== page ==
1: Good practice and safety 2: Preoperative considerations 3: Preoptimisation 4: At risk populations 5: Cardiovascular disease 6: Respiratory disease 7: Renal disease 8: Hepatic disease 9: Endocrine and metabolic disease 10: Bone, joint, and connective tissue disorders 11: Haematology 12: Neurological and neuromuscular disorders 13: Psychiatric disorders 14: Getting started 15: Airway assessment and management 16: Conduct of anaesthesia 17: Blood products and fluid therapy 18: Specific circumstances 19: Cardiac anaesthesia 20: Thoracic surgery 21: Neurosurgery 22: Vascular surgery 23: Orthopaedic surgery 24: Plastic and burns surgery 25: Gastrointestinal surgery 26: Bariatric surgery 27: Liver procedures 28: Endocrine surgery 29: Urological surgery 30: Gynaecological surgery 31: Ear, nose and throat surgery 32: Maxillofacial and dental surgery 33: Ophthalmic surgery 34: Anaesthesia for radiology and cardiology 35: Obstetric anaesthesia and analgesia 36: Paediatric and neonatal anaesthesia 37: The major trauma patient 38: The emergency patient 39: Anaesthetic emergencies 40: Regional anaesthesia 41: Acute pain 42: Drug formulary
Dr Rachel Freedman is a consultant adult and paediatric anaesthetist at St. Mary's Hospital in London. Rachel graduated from the University of Birmingham, and worked in Bristol and Brisbane before commencing anaesthetic training in Exeter. Here she worked with Iain Wilson and Keith Allman, and benefited firsthand from the 'corridor conversations' that are at the heart of this Handbook. Ten years later, Iain and Keith have handed over the OHA reins to Rachel, Lara, Aidan, and Nicola. Rachel was one of the inaugural Lifebox Fellows of Anaesthesia, spending six months in Uganda in 2016 working clinically and on quality improvement projects focused on safe anaesthesia and surgery. Rachel is course director for the Developing World Anaesthesia course held twice a year at the Royal College of Anaesthetists, and topic lead for the Association of Anaesthetists course SAFE Paediatrics GB&I. Rachel is married with two children, one of whom arrived during the preparation of this book! Dr Lara Herbert is a consultant anaesthetist in Cornwall. She is a generalist with interests in major trauma, paediatric, obstetric, and global anaesthesia. She graduated from Trinity College Dublin in 2004 and subsequently worked as a Royal Navy General Duties Medical Officer, seeing active service in Afghanistan. Her anaesthetics training took place in Exeter, Bristol, and Bath, and included a 6-month Lifebox fellowship in clinical and quality improvement in Uganda. Lara works closely with the Zimbabwean Anaesthetics Association to deliver regular SAFE courses there. She also edits for Anaesthesia Tutorial of the Week. She is married with a son. Dr Aidan O'Donnell is a consultant anaesthetist and medical writer with a special interest in anaesthesia for childbirth. He graduated from Edinburgh in 1996 and trained in Scotland and New Zealand, where he works at Waikato Hospital in Hamilton. He is a Fellow of the Royal College of Anaesthetists and the Australian and New Zealand College of Anaesthetists. He is the author of Anaesthesia: A Very Short Introduction. He and his partner have four children. Dr Nicola Ross is a consultant anaesthetist with a special interest in CPET, pre-assessment, and anaesthesia for head and neck surgery. After medical school at UMDS Guy's and St Thomas' in London, Nicola was a trainee on the South Coast, Yorkshire, and New Zealand. Having CCT'd in 2013 Nicola worked as a consultant in Yorkshire, followed by a period in Queensland, eventually settling in Devon in 2019. Nicola has also worked and taught in low income settings in Uganda as well as for the ICRC in Nigeria, Armenia and the Philippines.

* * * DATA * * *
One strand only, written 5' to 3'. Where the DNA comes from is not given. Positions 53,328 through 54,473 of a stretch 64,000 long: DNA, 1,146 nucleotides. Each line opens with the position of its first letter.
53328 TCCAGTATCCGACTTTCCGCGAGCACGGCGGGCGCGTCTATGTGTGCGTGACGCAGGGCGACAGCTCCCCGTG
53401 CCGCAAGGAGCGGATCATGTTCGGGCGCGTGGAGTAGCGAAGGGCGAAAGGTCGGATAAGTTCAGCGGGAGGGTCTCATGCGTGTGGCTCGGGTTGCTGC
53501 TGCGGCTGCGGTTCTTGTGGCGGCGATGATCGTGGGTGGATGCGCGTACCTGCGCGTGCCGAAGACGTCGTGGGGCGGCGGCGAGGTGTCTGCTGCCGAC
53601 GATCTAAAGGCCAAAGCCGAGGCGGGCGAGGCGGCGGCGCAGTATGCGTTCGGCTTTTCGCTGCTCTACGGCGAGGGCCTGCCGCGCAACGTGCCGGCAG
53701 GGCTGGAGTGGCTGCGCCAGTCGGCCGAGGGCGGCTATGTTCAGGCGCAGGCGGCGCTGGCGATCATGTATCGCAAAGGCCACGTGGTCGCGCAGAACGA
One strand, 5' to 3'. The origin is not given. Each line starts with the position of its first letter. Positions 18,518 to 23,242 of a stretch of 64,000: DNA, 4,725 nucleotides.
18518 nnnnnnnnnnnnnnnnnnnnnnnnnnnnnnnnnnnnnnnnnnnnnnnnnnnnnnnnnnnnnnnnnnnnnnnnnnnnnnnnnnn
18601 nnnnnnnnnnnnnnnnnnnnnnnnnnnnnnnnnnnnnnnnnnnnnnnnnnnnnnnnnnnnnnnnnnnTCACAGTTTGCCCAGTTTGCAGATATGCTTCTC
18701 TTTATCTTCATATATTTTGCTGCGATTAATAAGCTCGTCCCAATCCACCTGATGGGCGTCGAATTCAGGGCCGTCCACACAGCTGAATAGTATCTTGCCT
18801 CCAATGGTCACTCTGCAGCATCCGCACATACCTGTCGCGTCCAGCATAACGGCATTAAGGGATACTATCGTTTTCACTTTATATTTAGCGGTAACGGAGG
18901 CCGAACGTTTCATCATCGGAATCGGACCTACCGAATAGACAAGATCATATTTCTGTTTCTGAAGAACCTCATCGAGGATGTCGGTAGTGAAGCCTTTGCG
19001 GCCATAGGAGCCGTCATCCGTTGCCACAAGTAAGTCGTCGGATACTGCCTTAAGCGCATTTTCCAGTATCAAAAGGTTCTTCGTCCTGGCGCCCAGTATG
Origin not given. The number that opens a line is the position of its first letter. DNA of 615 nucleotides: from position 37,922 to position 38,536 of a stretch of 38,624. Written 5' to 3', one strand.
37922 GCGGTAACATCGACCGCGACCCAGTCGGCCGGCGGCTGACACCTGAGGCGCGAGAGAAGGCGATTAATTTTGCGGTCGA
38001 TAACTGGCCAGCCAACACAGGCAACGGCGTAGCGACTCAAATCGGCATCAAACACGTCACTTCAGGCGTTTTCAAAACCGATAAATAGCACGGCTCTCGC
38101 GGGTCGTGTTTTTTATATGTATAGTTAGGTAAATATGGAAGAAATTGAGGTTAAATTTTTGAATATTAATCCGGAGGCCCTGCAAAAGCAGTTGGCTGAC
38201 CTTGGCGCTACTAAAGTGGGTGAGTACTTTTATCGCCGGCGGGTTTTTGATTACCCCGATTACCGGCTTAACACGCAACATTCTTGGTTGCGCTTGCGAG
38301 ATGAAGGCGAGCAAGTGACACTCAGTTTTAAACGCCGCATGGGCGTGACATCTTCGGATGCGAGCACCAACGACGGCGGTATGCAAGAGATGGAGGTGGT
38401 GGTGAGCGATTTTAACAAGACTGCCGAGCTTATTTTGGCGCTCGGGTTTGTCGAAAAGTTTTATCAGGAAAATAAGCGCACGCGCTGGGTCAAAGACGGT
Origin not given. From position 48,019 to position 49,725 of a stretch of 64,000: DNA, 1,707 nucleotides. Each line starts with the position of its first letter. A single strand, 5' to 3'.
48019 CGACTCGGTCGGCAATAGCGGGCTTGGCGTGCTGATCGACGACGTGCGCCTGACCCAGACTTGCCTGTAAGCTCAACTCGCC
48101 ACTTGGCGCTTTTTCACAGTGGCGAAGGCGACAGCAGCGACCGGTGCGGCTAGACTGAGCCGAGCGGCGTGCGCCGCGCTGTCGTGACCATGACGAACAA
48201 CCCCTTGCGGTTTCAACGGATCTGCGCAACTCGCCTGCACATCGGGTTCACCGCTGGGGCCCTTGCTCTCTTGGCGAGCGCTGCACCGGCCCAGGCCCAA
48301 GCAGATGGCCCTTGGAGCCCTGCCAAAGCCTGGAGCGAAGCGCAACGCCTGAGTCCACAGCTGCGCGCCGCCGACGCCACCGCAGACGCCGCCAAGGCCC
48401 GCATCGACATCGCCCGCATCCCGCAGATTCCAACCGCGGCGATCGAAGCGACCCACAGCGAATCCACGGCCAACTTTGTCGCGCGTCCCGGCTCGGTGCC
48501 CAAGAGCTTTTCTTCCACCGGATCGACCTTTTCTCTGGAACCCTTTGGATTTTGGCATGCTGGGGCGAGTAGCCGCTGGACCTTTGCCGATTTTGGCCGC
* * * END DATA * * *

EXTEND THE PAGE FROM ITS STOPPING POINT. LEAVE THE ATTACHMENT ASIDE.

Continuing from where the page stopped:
This book is extremely useful to students in anesthesiology. It is
also helpful to those who are already in practice when confronted
with an unfamiliar situation. It is the best handbook available ...
* Robert R. Gaiser, Yale School of Medicine, Doody's Review Service
Review from previous edition This edition goes above and beyond. . . it seems to have progressed from strength to strength. * Edward Gilbert-Kawai, British Journal of Hospital Medicine *
To summarize, the Oxford Handbook of Anaesthesia offers an expansive volume of information in a clear, concise, easy-to-read manner. The text covers key concepts without getting too involved in the details, making it an excellent choice as a first text for medical students or junior residents interested in the specialty. I recommend this high-yield book for any learner who wants to build a foundation of knowledge in anaesthesiology. * Sophie N.Davie, MD, Canadian Journal of Anesthesia *